Is there a way in Ubuntu to find all the directories in a website?

I have a website, and I want to check the internal links (directories) of that website.

Something like this:

Enter image description here


The problem with this website is when I enter something like ubuntu.com/cloud, it doesn't show the subdirectories.

  • @pa4080 Because the two questions are not identical, the answers to the duplicate link do not really answer this question.
    – karel
    Apr 5, 2018 at 11:34
  • @karel, I've retracted my close vote.
    – pa4080
    Apr 5, 2018 at 12:11
  • Thank you very much. Now all I have to worry about is leech close voters and eventually I will delete my two comments when they become obsolete.
    – karel
    Apr 5, 2018 at 12:27
  • 2
  • 2
    @pa4080 Cast his close vote, Karel dissented, pa4080 retracted, I came back in tonight to retract my own only to discover DavidFoerster has cast the very same close vote. Are we keeping open or closing. I'm confused now... FTR I do my own Stack Exchange web-scraping using bash: askubuntu.com/questions/900319/… As I only scrape my own AU answers and compare them to local disk answer scraping hits are less than 100. Apr 6, 2018 at 1:06

2 Answers 2


Open the terminal and type:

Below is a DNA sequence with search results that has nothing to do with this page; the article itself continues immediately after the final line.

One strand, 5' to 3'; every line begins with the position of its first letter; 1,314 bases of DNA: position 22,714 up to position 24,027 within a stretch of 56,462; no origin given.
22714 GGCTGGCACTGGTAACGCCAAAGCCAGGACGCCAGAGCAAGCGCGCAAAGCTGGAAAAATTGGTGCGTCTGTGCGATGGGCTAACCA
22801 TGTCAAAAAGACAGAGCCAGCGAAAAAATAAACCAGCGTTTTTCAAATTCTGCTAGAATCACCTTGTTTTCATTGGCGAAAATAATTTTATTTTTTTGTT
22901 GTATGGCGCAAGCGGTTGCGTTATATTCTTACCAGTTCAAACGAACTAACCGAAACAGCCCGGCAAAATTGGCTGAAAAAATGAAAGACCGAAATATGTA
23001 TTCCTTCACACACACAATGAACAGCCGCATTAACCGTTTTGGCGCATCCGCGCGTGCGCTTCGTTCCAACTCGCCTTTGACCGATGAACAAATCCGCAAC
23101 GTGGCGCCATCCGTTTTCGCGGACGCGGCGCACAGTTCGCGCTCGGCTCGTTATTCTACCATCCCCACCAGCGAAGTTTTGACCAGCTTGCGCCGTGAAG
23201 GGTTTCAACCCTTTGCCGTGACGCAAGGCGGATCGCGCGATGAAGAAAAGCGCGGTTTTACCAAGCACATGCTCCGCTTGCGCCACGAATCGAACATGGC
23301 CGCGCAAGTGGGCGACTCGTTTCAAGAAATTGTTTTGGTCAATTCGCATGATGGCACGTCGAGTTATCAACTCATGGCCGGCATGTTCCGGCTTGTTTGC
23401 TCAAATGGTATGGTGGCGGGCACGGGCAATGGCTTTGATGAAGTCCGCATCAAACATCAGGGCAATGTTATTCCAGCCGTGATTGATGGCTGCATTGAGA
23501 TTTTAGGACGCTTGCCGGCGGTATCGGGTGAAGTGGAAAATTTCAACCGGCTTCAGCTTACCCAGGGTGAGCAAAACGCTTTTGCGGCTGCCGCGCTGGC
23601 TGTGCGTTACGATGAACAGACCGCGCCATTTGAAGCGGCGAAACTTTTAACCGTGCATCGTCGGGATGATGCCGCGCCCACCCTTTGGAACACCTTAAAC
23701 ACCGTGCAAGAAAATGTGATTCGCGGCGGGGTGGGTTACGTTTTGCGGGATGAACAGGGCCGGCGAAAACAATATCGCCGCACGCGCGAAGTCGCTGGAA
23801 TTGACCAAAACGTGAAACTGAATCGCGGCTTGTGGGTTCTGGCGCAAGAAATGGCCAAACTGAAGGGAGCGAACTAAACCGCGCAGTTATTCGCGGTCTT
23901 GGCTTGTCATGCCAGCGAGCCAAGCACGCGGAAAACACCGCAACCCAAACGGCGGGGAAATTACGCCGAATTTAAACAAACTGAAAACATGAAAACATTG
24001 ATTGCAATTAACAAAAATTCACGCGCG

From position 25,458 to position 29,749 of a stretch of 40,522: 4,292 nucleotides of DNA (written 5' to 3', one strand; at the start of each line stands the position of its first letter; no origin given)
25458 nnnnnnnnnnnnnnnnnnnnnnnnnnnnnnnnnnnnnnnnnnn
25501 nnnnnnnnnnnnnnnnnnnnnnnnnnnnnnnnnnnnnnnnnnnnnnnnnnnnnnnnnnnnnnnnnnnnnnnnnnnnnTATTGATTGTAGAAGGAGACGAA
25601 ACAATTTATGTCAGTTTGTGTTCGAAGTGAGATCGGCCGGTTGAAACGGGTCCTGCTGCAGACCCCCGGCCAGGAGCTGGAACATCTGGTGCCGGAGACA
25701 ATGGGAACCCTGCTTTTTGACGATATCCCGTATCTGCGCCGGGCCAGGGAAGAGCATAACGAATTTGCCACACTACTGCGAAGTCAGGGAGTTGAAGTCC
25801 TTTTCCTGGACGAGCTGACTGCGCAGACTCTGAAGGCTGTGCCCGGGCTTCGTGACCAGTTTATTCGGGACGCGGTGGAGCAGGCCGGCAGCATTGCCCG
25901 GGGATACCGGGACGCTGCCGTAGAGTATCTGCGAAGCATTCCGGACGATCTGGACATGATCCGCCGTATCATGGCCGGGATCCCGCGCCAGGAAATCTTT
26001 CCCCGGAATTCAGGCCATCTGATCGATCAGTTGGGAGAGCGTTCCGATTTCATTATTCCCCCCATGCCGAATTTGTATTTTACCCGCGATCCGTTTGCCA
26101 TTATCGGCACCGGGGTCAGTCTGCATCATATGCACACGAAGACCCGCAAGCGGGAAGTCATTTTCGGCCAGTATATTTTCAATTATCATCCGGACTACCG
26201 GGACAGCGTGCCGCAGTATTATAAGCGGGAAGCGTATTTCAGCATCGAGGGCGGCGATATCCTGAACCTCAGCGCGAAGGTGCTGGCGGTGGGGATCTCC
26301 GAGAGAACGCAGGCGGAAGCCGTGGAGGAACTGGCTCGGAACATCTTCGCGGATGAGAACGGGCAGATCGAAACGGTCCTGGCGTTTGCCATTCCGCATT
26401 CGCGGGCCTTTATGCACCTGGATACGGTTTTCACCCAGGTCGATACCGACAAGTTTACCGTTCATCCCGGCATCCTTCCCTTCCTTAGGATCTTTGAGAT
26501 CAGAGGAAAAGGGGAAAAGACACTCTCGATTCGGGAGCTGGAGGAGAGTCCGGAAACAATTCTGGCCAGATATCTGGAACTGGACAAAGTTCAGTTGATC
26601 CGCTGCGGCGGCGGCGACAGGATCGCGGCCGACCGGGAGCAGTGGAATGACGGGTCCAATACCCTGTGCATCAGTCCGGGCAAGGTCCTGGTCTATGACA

sudo apt install lynx  
lynx -dump -listonly -nonumbers "https://www.ubuntu.com/" | uniq -u 

This command improves upon the previous command by redirecting the output to a text file named links.txt.

lynx -dump "https://www.ubuntu.com/" | awk '/http/{print $2}' | uniq -u > links.txt
  • I trust this won't get you banned like the comment by pa4080 below the question when referencing the link: askubuntu.com/questions/991447/… Apr 5, 2018 at 11:03
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    I'm not spidering a multiple page website, only returning the links on one single webpage. Assuming the extremely improbable case of a poorly designed single webpage that contains 100,000 links (how would it be possible to load such a page to begin with) I suppose that lynx would try to return all the links until it finished executing the command or until the terminal froze.
    – karel
    Apr 5, 2018 at 13:04
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    Actually I've run very complicated backup scripts from the terminal involving hundreds of gigabytes of files transfered, and nothing froze until the backup command completed successfully. So I think that lynx would perform successfully even in this extreme case.
    – karel
    Apr 5, 2018 at 13:09

See this answer from superuser.com:

wget --spider -r --no-parent http://some.served.dir.ca/
ls -l some.served.dir.ca

There are free websites which will do this for you and convert the output to xml format though. I suggest you look into one of those as well to see which method is more suitable for your needs.

Edit OP has included a new screenprint

  • 1
    You can add also depth of the recursion - for example to the second level: wget --spider -r -l2.
    – pa4080
    Apr 5, 2018 at 11:02

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